Take a look at some of the best methods you can utilise in OneNote to reach not only your own but your students potentials!
OneNote is versatile tool which adapts to anyone’s note-taking preferences. You can organise digital notebooks by Sections and Pages in a way that makes sense to you. Some like to organise information based on time; Week 1, Week 2, Week 3, etc. Others like to organise by content; Chapter 1, Chapter 2. Chapter 3, etc. Others just throw everything together in a pile with little or no organisation at all, no matter your preference One Note adapts to you.
Note-taking no longer needs to be a solitary experience. With technologies like OneNote, teachers can help students learn long after class time is over. Notes remain over time and can be referred to often for review and deeper understanding.
You can access notes easily and share them with other students to contribute together in near real-time through peer collaboration. Notes can be automatically synced to OneDrive and accessed from a laptop, tablet, or even a mobile phone, long after the lesson is over. It’s like having your own copy of every note ever taken available, from any device that can hop online, any time and any day of the year.
Often text is not enough to get your point across. With OneNote, you can easily add text, images, audio, video and digital ink to any page. OneNote also uses an infinite canvas that lets you expand, to add more notes as you need. Try that with a physical piece of paper!
When presenting live, you can pinch and zoom to enlarge areas of the screen you want the audience to pay attention to. Notes can be typed or handwritten, and with free-form digital ink you can annotate documents to draw attention to a particular point. You can easily insert pictures such as screen clips, or add pictures ad hoc via your mobile phone – in the middle of presenting – to address live questions from the audience.
There are many things to manage in the classroom and OneNote lets you as the teacher decide upon the best method to use for a given situation. OneNote allows for easy review of older material and provides multiple methods for formative feedback that it is most effective.
Adding new content is just as easy and you can individualise instruction based upon any student’s needs and interests. Flipped-classroom type resources can be organised by scope and sequence to meet individual needs.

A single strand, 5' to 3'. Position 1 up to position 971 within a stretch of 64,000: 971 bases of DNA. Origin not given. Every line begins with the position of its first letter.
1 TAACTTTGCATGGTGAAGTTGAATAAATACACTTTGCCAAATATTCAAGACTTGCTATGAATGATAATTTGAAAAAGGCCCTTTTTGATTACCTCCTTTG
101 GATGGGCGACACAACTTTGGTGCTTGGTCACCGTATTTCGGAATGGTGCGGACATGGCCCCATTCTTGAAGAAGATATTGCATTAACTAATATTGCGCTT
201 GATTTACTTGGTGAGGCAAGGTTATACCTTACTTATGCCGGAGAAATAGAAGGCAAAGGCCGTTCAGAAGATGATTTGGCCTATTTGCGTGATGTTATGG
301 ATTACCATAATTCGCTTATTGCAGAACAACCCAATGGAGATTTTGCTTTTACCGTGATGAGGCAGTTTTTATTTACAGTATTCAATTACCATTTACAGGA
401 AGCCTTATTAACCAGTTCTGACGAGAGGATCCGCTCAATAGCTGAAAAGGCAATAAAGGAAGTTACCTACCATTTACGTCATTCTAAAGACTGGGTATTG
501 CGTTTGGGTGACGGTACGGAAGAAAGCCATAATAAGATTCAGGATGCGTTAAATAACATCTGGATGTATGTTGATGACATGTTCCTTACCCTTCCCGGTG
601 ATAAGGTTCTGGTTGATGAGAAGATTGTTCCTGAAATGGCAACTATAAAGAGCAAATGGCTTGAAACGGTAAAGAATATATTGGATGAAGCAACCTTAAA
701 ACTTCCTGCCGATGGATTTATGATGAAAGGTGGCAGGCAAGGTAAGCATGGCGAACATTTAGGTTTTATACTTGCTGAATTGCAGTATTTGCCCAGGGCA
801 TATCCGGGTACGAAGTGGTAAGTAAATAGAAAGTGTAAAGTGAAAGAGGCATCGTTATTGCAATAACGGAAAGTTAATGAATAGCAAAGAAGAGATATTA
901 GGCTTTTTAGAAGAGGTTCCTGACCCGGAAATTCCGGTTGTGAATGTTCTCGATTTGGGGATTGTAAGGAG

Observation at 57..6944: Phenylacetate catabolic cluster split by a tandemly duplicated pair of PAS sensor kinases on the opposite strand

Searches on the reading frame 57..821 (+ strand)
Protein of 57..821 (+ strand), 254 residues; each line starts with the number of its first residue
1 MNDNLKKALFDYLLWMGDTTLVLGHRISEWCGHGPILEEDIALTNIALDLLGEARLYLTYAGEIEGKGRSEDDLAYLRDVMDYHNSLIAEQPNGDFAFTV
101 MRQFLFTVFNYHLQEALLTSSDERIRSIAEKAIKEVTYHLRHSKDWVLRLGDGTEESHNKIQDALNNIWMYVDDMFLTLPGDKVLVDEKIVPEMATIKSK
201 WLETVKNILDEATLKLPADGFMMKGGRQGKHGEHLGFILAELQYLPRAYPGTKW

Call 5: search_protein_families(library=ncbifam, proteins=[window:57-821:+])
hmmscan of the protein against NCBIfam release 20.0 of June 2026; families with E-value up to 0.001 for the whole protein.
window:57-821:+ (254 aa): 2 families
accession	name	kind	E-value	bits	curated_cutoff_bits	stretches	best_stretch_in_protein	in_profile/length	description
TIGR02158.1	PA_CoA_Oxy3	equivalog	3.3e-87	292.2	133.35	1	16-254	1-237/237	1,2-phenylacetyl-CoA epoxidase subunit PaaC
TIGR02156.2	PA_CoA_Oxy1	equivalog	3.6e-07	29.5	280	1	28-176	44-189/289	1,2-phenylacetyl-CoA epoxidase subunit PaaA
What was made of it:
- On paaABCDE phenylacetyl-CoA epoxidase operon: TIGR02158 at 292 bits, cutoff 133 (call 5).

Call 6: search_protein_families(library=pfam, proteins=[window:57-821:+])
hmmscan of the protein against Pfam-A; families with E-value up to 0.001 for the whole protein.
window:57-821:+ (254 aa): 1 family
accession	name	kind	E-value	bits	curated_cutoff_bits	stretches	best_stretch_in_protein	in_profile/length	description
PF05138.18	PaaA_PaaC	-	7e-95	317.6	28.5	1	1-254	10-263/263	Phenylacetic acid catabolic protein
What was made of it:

Learning can be messy and OneNote provides the free-form tools to help you think through it. When we first learn something new, we do not yet have all the pieces required to make sense of a topic. We often collect and gather artifacts for learning (OneNote excels at this) but we must also process new learning by combining, re-combining, and assimilating new information. Before we can get to the polished, accuracy a computer can produce, we must first struggle with basic conceptual understanding. Learning is about making meaning and thinking, not just transcribing notes with a keyboard.
This method for teaching in face-to-face environments allows for free movement around the room, providing a more effective and responsive learning environment for both teacher and student.
In a world where bringing your own device is becoming increasingly common being able to access your notes on a variety of different devices is liberating. You can use OneNote on a PC, Mac, Linux, iOS, Android, and even Chromebook devices. You can use your mobile phone to add pictures on-the-fly in near real-time and notes are automatically synced to all the devices which you use routinely. This multi-device use while teaching and presenting opens up another world for just-in-time learning. Taking advantage of those “teachable moments” has never been easier.
Getting notes into OneNote is one thing, but the true value of note-taking is being able to retrieve that information when and wherever you need it. With OneNote your notes are searchable. You can also tag your notes with ready-made tags, or create custom tags of your own to easily find specific notes. OneNote will even search the text within images and within handwritten notes (if they are legible, that is).
Imagine having 24/7 access to the digital binders for every single student in your class. With OneNote Class Notebook you have exactly that – and no more lugging around physical 3-ring binders. With OneNote Class Notebook, all of your students’ notebooks are just a click away.
With OneNote, you are in control. If you want to scribble and doodle with digital ink, you can. If you want to keep a private notebook, you can. If you want to share a notebook with the world? you can. If you want to record an audio comment for one of your students, you can. If you want to hand-write a complicated mathematical equation, compose music, or sketch your latest invention with digital ink, you can do that too! If you want to embed an online video for a flipped learning lesson, go ahead. If you want to individualise instruction using Microsoft Forms and set up an auto-graded quiz as a check for understanding, you can. If you want to embed multimedia content like YouTube videos, do it. If you want to have your notes read back to your students using the new OneNote Learning Tools, you can! Your possibilities are endless!
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